People on lower incomes in the region may find it difficult to access affordable housing without reducing their ability to pay for other essential items. This can lead to people experiencing housing stress when they are spending more than 30 per cent of their income on rent or mortgage costs. Affordable and social housing plays an important role in local communities by providing housing for workers in essential services and others on low incomes and it helps avoid issues associated with social disadvantage. Communities will have differing needs for affordable housing and local planning solutions will be required to help meet those needs.
Housing NSW has identified a moderate to high need for affordable housing in Moree Plains, Narrabri and Gunnedah. A moderate need for affordable housing is also recorded in Armidale and Tamworth.
The NSW Government recognises that more needs to be done to meet the housing needs of people on very low, and low incomes. The Government aims to develop a comprehensive approach to affordable housing that involves all stakeholders – the Government, councils and the private and community sectors.
Councils can help to improve affordable housing by including model controls and development incentives in their planning strategies and local environmental plans.
In 2011, around 90 per cent of the region’s housing was single detached.25 This proportion has remained relatively constant since 2001 and reflects the low density nature of settlements.
By 2036, the number of people aged 65 years or older is projected to increase to 26 per cent of the region’s population (an additional 20,900 people). This is the result of the natural ageing of residents and migration trends. By 2036, Glen Innes Severn, Gwydir and Tenterfield will have over one-third of their total population over the age of 65 years.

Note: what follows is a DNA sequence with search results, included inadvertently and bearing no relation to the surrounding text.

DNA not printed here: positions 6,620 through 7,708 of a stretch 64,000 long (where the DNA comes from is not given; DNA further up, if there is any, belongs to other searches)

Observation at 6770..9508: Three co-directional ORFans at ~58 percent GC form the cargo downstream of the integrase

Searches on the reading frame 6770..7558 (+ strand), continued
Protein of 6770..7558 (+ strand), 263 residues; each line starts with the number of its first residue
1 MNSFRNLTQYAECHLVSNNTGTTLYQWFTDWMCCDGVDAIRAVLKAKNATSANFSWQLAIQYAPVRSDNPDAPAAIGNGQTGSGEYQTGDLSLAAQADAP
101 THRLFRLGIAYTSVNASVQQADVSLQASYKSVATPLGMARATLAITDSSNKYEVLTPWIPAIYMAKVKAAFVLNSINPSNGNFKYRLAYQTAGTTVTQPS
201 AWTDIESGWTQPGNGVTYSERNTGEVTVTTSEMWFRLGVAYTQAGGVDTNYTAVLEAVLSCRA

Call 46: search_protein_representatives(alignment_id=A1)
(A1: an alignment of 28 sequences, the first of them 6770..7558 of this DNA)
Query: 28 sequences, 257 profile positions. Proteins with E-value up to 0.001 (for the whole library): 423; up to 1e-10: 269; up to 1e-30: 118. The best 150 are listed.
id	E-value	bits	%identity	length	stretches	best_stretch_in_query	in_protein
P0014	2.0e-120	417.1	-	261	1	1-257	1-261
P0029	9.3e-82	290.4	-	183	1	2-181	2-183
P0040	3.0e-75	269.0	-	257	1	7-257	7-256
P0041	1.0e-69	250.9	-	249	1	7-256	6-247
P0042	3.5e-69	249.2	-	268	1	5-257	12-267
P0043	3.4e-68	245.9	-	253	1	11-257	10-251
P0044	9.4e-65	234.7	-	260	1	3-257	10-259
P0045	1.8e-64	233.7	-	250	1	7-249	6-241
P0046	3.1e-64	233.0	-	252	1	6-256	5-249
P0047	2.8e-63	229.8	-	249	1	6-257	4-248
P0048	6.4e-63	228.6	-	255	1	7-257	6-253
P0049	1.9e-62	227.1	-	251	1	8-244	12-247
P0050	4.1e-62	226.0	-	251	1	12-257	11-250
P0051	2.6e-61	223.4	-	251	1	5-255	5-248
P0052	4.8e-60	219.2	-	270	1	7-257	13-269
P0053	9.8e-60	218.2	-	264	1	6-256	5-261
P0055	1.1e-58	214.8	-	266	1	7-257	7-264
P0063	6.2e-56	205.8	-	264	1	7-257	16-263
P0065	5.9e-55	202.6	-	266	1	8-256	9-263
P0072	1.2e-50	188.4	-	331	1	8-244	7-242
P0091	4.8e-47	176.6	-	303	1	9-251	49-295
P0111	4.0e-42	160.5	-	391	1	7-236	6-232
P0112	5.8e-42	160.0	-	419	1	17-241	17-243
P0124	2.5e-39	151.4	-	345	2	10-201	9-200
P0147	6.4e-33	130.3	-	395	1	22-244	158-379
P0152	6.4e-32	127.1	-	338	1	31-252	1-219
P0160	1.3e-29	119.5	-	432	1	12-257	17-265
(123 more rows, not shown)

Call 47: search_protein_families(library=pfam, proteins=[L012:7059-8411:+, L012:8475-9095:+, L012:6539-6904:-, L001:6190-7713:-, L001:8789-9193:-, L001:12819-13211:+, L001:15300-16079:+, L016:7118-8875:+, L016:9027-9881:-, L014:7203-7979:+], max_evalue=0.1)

During the next 20 years, this ageing trend is expected to increase demand for greater housing choice, particularly in the regional cities of Tamworth and Armidale, close to services such as health and transport.
Councils can prepare local strategies to encourage more housing for the ageing community, including supported accommodation and aged care facilities. Councils and the building industry should take a proactive approach to promoting ageing-in-place by adopting Livable Housing Australia’s Livable Housing Design Guidelines in development controls, where possible. The guidelines aim to increase the volume and variety of age-friendly housing that requires minimal or no adaptation as people age.
Gwydir Shire Council has recognised that changing socio-economic and demographic dynamics mean they have to adapt local services to meet the changing needs of the community.